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Olympics Preview: UT WR Marquise Goodwin In Long Jump

The first in a series looking at the Dallas-area athletes on Team USA before the start of the London Olympics.

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Despite having a "day job" as a UT WR for the last three seasons, Marquise Goodwin has maintained his position as one of the top long jumpers in the world.

He qualified for the 2012 Olympics by winning the event at the national trials in Eugene, Oregon with a personal best of 27 feet, 4 inches. Second place went to William Claye, a 21-year old from the University of Florida who posted a jump of 26 feet, 11 inches.

Goodwin's jump, which translates to 8.35 meters, would have been just enough to win gold in Beijing. Irving Saladino of Panama won the gold with a jump of 8.34 meters four years ago.

Saladino returns for 2012, where he will be one of the biggest impediments to Goodwin's run at a gold medal.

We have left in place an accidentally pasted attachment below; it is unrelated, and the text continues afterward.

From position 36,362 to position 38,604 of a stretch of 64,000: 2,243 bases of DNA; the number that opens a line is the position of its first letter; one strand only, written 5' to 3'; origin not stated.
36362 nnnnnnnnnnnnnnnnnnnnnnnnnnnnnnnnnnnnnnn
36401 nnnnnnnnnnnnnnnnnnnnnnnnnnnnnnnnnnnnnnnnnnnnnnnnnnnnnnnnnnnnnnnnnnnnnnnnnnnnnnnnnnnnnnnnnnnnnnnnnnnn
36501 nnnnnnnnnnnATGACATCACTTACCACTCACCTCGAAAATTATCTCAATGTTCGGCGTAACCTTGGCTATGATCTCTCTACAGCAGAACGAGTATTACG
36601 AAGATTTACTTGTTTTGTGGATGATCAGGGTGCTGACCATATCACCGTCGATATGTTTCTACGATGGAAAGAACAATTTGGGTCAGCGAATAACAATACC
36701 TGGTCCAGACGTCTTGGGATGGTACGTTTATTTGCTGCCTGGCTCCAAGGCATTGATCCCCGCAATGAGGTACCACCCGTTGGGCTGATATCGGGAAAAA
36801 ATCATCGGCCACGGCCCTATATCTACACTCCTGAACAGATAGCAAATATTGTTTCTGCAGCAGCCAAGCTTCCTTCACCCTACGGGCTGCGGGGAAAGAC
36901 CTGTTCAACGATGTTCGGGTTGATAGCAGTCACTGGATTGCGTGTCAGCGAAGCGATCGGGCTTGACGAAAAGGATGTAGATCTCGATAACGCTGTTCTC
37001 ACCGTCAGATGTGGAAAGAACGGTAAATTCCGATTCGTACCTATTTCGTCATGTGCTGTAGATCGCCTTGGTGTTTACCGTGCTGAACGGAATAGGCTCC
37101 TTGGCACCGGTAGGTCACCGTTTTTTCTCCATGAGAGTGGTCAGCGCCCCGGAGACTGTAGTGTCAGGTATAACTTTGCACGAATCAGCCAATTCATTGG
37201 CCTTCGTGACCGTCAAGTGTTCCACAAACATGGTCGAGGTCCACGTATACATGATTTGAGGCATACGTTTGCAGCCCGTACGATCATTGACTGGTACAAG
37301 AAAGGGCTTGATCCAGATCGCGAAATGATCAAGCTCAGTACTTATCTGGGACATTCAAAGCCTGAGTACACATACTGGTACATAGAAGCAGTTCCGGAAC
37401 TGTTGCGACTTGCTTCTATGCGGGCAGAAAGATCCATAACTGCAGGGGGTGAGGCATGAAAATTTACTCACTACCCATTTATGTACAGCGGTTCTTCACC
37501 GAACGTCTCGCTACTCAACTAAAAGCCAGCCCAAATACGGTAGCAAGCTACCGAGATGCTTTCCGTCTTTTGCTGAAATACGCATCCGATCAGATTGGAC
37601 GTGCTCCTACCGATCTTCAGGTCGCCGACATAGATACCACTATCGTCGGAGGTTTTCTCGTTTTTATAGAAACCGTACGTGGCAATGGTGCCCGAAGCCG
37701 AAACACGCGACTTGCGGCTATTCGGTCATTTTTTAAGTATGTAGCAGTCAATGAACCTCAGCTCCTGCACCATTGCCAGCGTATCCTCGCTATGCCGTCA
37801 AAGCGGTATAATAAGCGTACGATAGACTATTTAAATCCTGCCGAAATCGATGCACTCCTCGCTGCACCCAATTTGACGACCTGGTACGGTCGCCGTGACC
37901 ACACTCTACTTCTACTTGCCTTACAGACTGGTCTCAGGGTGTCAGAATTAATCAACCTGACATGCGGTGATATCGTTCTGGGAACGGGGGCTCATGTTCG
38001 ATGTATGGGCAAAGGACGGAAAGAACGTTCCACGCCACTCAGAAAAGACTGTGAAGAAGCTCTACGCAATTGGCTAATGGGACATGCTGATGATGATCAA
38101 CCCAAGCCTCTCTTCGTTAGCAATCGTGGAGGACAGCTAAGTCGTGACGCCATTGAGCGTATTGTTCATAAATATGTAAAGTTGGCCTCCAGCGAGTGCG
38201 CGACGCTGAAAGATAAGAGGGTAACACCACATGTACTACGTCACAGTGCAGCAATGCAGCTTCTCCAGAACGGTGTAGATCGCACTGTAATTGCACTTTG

None are expected to challenge the Olympic record set by Bob Beamon all the way back in 1969 -- a mind-boggling leap of 29.5 feet. It stood as a world record for over 20 years, an eternity in track-and-field, until Mike Powell beat it by two inches in 1991, a record which hasn't been touched since.

The Wall Street Journal had an interesting piece earlier this year on why the long jump has been such a difficult event to master:

Experts who have watched the jump on video say Beamon was somehow able to sweep his trail leg across his body at twice his normal rate as he hit the board, creating an explosive whipping action that launched him into the exosphere. Beamon never again broke 27 feet.

By comparison, records in other events have crumbled like sand castles. The men's high-jump record has been broken 18 times since 1968. The 1,500-meter record has gotten torched 11 times.

Trials for the long jump will begin on Friday, August 3.

For more coverage of Goodwin and the rest of Team USA, stay tuned to the SB Nation Dallas StoryStream.

Photographs by jamesbrandon, jdtornow, phlezk, flygraphix, mcdlttx, tomasland, and literalbarrage used in background montage under Creative Commons. Thank you.